35. Treat kindly:
-And those who have been left alone in society [4/36]
36. Take care of:
-Those whose hard earned income is insufficient to meet their needs
-And those whose businesses have stalled
-And those who have lost their jobs. [4/36]
37. Treat kindly:
-Your related neighbors, and unrelated neighbors.
-Companions by your side in public gatherings, or public transportation. [4/36]
38. Be generous to the needy wayfarer, the homeless son of the street, and the one who reaches you in a destitute condition. [4/36]
39. Be nice to people who work under your care. [4/36]
40. Do not count what you have given to others, nor afflict them with reminders of your generosity. [2/262].
41. Do not expect a return for your good behavior, not even thanks. [76/9]
42. Cooperate with one another in good deeds and do not cooperate with others in evil and bad matters. [5/2]
43. Do not try to impress people on account of self-proclaimed virtues. [53/32]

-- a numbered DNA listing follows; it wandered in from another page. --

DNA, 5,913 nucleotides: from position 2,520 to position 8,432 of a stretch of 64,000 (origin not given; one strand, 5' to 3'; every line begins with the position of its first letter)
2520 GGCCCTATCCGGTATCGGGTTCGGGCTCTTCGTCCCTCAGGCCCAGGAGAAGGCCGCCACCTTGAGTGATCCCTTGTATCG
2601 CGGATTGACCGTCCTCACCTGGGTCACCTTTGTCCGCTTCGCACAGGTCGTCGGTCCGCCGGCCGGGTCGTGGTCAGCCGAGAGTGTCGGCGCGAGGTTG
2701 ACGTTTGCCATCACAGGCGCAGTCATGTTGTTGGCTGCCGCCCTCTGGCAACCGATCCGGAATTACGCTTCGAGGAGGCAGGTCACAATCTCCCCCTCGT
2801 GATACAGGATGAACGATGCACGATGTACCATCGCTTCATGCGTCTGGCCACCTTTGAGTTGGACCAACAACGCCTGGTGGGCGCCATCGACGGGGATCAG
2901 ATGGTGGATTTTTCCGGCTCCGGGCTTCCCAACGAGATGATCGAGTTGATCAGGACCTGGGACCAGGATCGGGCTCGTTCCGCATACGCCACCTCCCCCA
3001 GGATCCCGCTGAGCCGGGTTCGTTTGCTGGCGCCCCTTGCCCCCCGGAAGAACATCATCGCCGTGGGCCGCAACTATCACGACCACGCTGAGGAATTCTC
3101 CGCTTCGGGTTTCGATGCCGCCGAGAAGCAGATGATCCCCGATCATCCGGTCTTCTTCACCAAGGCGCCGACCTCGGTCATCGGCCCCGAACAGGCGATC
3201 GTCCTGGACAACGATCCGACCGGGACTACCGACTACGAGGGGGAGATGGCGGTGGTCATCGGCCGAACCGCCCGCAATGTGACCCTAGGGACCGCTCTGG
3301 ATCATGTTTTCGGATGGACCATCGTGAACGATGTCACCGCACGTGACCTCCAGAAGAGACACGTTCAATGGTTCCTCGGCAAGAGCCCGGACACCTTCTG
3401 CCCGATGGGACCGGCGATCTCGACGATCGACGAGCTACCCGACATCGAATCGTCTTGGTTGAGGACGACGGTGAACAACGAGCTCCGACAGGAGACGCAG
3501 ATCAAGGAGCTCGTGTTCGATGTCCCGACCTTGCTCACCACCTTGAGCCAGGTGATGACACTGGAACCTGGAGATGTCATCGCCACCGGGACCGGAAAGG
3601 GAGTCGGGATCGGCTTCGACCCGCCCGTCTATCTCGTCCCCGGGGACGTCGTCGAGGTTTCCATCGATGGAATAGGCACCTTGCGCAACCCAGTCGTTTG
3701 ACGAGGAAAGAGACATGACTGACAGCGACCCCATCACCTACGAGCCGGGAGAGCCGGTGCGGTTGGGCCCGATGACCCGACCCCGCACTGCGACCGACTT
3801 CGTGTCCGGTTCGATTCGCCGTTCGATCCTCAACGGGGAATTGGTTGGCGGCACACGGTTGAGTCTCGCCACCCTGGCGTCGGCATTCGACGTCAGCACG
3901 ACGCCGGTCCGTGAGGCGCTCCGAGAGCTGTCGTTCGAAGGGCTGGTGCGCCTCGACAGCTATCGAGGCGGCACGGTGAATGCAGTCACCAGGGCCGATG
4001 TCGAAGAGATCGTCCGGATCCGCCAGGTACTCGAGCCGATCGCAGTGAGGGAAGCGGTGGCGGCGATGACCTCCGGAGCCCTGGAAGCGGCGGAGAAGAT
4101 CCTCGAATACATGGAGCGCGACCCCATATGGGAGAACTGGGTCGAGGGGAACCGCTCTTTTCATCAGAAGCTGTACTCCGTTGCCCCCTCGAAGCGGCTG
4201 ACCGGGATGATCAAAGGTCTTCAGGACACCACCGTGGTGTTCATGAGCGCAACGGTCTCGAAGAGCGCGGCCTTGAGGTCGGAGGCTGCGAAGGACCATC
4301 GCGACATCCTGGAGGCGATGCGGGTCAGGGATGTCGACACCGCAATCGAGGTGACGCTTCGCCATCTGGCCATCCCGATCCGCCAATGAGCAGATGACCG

44. You should enjoin right conduct on others but mend your own ways first. Actions speak louder than words. You must first practice good deeds yourself, then preach. [2/44]
45. Correct yourself and your families first [before trying to correct others]. [66/6]
46. Pardon gracefully anyone who commits a bad deed out of ignorance, and then repents and amends [6/54, 3/134]
47. Divert and sublimate your anger and potentially virulent emotions to creative energy, and become a source of tranquillity and comfort to people. [3/134]
48. Call people to the Way of your Lord with wisdom and beautiful exhortation. Reason with them most decently. [16/125]
49. Leave to themselves those who do not give any importance to the Divine code and have adopted and consider it as mere play and amusement [6/70]
50. Sit not in the company of those who ridicule Divine Law unless they engage in some other conversation. [4/140]
51. Do not be jealous of those who are blessed. [4/54]
52. In your collective life, make room for others. [58/11]
53. When invited to dine, go at the appointed time. Do not arrive too early to wait for the preparation of meal or linger after eating to engage in bootless babble. Such things may cause inconvenience to the host. [33/53]
54. Eat and drink [what is lawful] in moderation. [7/31].